On Taylor Street, more than 50 percent of injury collisions along the corridor involve pedestrians, with most resulting from a driver failing to yield while turning. Additionally, more than half of auto collisions are caused by risky driving behaviors, such as running red lights and traveling at unsafe speeds. To enhance pedestrian safety in the Tenderloin, the Safer Taylor Street Project will:

  • Widen the sidewalk and shorten crosswalks to allow pedestrians more time to cross, while drivers will have dedicated turn signals, separate from pedestrian crossings
  • Reorganize travel lanes to reduce risky driving behaviors
  • Improve passenger and commercial loading to support residents and businesses on Taylor Street

The loading zones will help support single-room occupancy hotels, social service organizations, hotels and event venues by adding new and improved loading zones with up to five-foot buffers to separate those loading from traffic.

These proposals were developed with the help of input from more than 1,500 Tenderloin residents, workers and community leaders at over 40 community events. The SFMTA has prioritized events that give the most vulnerable a voice in shaping neighborhood street safety improvements.

Howard Street Near-Term Improvements

This year, two people have already been killed in traffic collisions on Howard Street. The Folsom-Howard Streetscape Project proposes long-term changes to improve safety on Folsom and Howard streets. The process of designing and installing those changes will take years, meanwhile, hundreds of thousands of people will continue to use Howard Street. The SFMTA’s goal is to improve street safety as quickly as possible.

The Folsom-Howard Streetscape project team has worked with the diverse community along Howard St. to propose steps we can take before the longer-term improvements are implemented. The team has met with community groups, such as the South of Market Community Action Network, United Playaz, the Westbay Filipino Multiservice Center, the San Francisco Bike Coalition and Walk SF and over 30 local businesses along Howard Street. The project proposes quick and effective near-term safety measures, including:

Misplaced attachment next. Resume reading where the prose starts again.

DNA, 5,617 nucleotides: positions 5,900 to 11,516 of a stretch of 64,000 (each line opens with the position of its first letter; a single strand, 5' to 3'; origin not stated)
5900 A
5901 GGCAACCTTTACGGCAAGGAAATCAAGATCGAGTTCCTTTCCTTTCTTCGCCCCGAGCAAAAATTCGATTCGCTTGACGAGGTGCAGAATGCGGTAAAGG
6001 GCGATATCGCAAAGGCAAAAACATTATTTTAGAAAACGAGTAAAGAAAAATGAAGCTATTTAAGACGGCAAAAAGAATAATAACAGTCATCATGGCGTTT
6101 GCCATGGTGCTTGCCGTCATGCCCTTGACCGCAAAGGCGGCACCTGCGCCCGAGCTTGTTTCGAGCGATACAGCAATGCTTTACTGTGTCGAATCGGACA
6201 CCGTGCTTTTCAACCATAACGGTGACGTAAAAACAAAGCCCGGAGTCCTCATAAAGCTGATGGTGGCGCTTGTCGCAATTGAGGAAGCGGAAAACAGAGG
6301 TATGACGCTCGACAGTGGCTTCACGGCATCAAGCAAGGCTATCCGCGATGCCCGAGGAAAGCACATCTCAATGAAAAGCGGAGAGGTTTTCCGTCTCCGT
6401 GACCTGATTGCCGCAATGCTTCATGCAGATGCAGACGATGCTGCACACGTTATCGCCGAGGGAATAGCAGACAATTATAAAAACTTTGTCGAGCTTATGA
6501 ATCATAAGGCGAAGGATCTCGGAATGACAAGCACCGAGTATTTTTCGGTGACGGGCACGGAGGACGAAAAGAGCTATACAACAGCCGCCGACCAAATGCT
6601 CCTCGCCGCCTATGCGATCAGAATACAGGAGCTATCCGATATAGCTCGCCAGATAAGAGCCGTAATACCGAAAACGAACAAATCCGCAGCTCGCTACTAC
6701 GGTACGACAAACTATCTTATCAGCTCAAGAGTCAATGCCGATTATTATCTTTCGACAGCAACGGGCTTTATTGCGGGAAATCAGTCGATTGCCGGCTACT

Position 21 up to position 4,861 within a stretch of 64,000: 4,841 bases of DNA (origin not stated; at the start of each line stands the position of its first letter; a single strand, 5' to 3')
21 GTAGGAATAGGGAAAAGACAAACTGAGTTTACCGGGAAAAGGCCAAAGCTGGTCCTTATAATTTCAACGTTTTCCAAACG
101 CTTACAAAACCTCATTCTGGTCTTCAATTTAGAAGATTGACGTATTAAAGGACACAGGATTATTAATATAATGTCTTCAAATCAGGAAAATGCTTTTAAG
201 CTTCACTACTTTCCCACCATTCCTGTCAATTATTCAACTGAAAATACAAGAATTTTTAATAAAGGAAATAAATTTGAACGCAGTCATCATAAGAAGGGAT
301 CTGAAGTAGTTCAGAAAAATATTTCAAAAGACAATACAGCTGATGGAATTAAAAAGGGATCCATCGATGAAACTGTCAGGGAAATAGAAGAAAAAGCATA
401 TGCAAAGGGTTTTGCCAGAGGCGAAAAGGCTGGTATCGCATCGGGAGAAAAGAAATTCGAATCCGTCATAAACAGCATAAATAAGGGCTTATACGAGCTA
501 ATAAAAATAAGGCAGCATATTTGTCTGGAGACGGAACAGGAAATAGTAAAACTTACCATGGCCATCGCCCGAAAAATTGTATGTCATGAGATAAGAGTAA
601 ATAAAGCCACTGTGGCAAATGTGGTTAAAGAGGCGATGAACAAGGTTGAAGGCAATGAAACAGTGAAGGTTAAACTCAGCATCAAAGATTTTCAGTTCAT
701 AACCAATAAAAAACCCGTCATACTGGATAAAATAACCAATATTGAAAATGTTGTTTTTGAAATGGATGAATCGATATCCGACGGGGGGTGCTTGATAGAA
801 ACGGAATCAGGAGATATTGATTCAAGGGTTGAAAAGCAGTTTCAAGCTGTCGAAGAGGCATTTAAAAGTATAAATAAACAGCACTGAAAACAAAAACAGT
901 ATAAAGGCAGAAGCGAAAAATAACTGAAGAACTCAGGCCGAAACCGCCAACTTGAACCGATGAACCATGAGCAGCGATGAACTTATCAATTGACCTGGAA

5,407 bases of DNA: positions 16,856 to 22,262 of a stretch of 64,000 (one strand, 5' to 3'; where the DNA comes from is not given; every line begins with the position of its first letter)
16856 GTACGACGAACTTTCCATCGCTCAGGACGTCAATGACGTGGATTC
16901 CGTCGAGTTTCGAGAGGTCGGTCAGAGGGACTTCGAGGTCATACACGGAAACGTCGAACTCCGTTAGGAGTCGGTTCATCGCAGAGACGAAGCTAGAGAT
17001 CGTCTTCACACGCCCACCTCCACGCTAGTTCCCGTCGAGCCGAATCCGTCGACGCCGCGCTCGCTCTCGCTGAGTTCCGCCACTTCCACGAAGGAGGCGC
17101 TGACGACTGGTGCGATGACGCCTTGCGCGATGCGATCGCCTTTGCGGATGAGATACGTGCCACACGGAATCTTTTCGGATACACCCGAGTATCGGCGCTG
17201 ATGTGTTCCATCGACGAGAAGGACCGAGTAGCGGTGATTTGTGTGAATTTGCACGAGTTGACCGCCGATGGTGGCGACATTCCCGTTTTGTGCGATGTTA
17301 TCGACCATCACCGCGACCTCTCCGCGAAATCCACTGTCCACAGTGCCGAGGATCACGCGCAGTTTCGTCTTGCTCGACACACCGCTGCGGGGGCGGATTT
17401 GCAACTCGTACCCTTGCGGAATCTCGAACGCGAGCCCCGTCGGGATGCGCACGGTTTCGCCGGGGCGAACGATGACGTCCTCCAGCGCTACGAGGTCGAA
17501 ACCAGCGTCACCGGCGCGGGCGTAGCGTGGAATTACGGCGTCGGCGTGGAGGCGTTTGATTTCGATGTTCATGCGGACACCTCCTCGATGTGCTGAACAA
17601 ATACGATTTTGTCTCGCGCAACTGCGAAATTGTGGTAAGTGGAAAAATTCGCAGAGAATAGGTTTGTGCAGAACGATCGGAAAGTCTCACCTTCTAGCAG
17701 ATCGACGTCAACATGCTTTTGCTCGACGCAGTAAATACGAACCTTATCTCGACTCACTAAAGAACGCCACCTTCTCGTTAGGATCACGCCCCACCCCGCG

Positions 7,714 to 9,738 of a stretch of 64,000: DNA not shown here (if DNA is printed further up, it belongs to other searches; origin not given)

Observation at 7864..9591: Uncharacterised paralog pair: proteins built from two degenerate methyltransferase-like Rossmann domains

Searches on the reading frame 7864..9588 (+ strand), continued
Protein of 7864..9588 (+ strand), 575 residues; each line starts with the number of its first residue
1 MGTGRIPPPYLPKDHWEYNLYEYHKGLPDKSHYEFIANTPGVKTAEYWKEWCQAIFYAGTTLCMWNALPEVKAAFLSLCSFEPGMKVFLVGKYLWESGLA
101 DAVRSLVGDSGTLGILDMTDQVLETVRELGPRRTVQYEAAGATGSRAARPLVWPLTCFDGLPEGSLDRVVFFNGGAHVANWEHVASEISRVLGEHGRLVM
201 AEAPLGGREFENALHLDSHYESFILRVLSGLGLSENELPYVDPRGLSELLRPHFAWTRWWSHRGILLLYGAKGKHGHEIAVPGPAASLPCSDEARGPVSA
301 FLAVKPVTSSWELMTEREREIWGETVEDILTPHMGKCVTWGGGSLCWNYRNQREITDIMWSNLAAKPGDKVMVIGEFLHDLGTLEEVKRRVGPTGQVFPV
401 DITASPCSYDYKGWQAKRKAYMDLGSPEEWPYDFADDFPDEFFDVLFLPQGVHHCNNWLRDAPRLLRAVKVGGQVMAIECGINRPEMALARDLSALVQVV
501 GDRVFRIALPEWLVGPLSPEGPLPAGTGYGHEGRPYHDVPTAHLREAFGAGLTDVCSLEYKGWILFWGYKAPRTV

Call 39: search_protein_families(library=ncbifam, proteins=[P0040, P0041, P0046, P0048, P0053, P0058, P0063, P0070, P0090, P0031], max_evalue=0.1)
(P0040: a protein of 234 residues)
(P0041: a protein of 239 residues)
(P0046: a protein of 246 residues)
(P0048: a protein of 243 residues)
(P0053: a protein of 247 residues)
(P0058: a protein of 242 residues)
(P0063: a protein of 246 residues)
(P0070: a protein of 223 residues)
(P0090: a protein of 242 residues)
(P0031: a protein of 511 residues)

• A parking-protected bikeway to separate vehicles and bicyclists and create a more predictable street for all who use it
  • Adding more time for pedestrians to cross intersections, daylighting, advanced limit lines, and high visibility crosswalks to intersections to enhance pedestrian safety
  • Increasing the number of loading zones by 78 percent on Howard to allow businesses to safely load without double parking

We believe that these changes will make it safer and more pleasant to bike, walk, or load and unload on Howard.

How to Make Your Voice Heard

On Tuesday, October 16, the SFMTA Board of Directors will hear public comment and vote on whether to approve these projects the meeting will be held at 1:00 pm, in Room 400 of City Hall.

If you are unable to make the meeting and would like to let the board know whether or not you support the project, please email the Board of Directors at